NASA is funding research into advanced technology that would allow spacecraft to combine its propulsion system and the sun’s gravity to reach the distant Kuiper Belt or interstellar space in far less time than is possible today.
by Kimberly Minafra and Gianine Figliozzi NASAAmes Research Center
MOFFETT FIELD, Calif. (NASA PR) — Gearing up for its first flight test, NASA’s Adaptable Deployable Entry Placement Technology, or ADEPT, is no ordinary umbrella. ADEPT is a foldable device that opens to make a round, rigid heat shield, called an aeroshell. This game-changing technology could squeeze a heat shield into a rocket with a diameter larger than the rocket itself. The design may someday deliver much larger payloads to planetary surfaces than is currently possible.
ST. LOUIS (NASA PR) — NASA heat shield material that could one day be used on an inflatable aeroshell during atmospheric entry on Mars recently underwent testing at Boeing’s Large Core Arc Tunnel in St. Louis, Missouri.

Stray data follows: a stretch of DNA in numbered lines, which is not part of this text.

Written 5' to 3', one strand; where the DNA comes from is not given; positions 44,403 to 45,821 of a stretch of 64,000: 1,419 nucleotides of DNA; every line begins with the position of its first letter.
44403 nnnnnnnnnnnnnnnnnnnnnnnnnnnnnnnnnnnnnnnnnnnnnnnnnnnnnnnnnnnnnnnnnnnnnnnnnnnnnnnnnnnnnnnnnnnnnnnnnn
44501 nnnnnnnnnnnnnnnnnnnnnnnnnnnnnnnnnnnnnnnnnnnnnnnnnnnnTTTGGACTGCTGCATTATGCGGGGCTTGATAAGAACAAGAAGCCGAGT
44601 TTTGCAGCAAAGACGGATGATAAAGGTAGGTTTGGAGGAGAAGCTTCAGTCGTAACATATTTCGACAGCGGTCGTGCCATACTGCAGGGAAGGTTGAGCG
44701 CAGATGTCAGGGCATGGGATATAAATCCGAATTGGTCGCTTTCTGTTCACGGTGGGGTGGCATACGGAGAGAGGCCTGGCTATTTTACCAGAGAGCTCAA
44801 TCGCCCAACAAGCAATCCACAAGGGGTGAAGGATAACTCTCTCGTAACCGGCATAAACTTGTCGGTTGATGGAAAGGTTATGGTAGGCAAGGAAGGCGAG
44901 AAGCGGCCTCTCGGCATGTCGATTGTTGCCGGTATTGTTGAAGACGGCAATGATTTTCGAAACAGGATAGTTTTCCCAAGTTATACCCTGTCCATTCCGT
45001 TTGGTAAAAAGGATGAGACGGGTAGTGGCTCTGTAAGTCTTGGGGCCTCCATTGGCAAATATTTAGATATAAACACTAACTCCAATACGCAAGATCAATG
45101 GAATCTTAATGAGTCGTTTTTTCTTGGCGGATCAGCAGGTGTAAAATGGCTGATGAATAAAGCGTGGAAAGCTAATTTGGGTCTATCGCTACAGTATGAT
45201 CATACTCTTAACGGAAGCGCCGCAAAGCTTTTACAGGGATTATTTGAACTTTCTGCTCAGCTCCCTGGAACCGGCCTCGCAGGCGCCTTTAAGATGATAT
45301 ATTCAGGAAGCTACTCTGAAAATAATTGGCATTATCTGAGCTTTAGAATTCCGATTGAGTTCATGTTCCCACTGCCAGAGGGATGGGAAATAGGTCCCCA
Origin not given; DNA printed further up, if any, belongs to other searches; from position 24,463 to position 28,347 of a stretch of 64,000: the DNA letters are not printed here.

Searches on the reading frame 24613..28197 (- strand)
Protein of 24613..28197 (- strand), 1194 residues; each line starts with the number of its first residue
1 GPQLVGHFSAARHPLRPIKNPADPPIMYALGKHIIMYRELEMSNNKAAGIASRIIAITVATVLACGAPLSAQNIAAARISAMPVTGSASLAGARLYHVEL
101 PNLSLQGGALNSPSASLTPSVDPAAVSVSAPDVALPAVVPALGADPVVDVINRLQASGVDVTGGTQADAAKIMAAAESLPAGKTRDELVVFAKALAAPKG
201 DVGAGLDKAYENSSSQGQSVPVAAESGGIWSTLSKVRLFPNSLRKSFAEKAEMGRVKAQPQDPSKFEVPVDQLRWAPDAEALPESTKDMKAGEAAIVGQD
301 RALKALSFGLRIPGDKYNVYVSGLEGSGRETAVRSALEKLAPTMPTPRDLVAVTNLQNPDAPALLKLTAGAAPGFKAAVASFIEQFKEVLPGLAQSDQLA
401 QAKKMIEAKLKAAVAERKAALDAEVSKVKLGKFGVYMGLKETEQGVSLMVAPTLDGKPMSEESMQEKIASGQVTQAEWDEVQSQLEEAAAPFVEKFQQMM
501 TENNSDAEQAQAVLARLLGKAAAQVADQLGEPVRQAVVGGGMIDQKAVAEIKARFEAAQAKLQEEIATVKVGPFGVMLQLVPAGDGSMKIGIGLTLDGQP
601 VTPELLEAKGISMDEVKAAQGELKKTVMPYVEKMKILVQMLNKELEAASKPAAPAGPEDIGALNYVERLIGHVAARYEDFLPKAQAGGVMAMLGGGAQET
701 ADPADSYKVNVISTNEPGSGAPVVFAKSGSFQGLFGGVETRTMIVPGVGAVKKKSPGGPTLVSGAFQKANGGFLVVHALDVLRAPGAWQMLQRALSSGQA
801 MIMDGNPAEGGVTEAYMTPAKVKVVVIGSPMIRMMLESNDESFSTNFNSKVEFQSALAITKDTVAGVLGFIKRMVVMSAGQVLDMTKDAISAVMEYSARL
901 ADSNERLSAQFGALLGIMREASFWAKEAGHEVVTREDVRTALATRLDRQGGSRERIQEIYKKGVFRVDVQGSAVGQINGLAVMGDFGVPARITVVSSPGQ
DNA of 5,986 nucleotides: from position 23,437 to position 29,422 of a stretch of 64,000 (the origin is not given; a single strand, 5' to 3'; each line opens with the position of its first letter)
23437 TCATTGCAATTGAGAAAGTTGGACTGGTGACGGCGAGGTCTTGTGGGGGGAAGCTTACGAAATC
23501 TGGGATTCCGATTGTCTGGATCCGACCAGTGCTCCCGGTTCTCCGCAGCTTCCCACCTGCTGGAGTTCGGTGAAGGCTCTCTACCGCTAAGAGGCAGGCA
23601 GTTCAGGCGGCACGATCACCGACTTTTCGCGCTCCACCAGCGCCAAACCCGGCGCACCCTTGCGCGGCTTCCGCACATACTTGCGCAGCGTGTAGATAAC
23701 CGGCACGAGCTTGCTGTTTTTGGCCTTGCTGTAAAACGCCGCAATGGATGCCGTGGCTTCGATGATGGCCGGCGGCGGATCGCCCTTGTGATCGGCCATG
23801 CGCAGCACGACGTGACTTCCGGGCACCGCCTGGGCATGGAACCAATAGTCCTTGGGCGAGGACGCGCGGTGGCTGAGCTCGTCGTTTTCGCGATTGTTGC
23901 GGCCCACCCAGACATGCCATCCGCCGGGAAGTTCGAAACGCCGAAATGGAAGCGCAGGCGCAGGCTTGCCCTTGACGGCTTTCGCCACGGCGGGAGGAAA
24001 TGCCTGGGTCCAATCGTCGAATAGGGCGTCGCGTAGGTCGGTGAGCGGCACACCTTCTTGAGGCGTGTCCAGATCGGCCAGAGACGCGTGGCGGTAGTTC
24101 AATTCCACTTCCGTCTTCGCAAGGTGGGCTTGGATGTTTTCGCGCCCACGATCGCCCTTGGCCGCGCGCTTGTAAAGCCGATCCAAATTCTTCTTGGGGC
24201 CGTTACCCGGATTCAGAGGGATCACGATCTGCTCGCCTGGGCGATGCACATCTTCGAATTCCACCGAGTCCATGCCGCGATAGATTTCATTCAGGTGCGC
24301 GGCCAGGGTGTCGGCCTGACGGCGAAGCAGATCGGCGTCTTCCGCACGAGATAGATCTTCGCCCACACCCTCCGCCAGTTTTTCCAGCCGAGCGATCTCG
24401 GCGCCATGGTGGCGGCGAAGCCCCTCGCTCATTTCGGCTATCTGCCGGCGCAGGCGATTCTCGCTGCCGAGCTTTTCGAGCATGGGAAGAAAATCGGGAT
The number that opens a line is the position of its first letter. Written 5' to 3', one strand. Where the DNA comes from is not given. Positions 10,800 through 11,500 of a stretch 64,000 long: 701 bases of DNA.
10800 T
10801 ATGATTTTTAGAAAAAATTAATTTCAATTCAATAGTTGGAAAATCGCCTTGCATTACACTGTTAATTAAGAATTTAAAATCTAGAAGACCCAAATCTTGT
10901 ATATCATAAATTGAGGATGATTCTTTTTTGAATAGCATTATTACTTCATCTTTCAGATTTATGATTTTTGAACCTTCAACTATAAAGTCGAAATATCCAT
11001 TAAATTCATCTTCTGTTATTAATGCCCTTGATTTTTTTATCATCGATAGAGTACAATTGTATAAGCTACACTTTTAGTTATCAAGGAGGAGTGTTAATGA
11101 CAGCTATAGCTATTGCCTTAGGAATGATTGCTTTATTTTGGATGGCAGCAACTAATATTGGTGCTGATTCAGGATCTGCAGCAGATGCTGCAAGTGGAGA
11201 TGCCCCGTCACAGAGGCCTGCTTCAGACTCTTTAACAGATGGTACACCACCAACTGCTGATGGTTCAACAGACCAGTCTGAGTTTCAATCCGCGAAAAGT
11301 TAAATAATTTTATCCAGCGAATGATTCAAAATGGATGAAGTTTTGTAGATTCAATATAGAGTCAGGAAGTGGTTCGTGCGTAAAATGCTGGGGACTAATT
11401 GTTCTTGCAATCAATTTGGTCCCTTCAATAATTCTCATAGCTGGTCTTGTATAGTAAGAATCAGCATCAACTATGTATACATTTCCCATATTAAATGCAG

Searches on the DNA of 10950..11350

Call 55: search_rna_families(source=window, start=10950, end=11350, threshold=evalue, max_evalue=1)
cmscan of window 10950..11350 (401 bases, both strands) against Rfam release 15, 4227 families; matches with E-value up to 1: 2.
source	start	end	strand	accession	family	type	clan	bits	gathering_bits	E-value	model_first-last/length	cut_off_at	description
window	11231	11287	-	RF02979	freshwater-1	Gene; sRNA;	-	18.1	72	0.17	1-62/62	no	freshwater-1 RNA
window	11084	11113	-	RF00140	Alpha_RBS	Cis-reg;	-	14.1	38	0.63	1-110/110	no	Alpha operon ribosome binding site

WALLOPS ISLAND, Va. (NASA PR) — A large inflatable heat shield developed by NASA’s Space Technology Program has successfully survived a trip through Earth’s atmosphere while travelling at hypersonic speeds up to 7,600 mph.
The Inflatable Reentry Vehicle Experiment (IRVE-3) was launched by sounding rocket at 7:01 a.m. Monday from NASA’s Wallops Flight Facility on Wallops Island, Va. The purpose of the IRVE-3 test was to show that a space capsule can use an inflatable outer shell to slow and protect itself as it enters an atmosphere at hypersonic speed during planetary entry and descent, or as it returns to Earth with cargo from the International Space Station.
NASA PR — The Inflatable Reentry Vehicle Experiment (IRVE-3) is the third in a series of suborbital flight tests of this new technology. It is scheduled to launch from the Wallops Flight Facility on Virginia’s Eastern Shore this summer.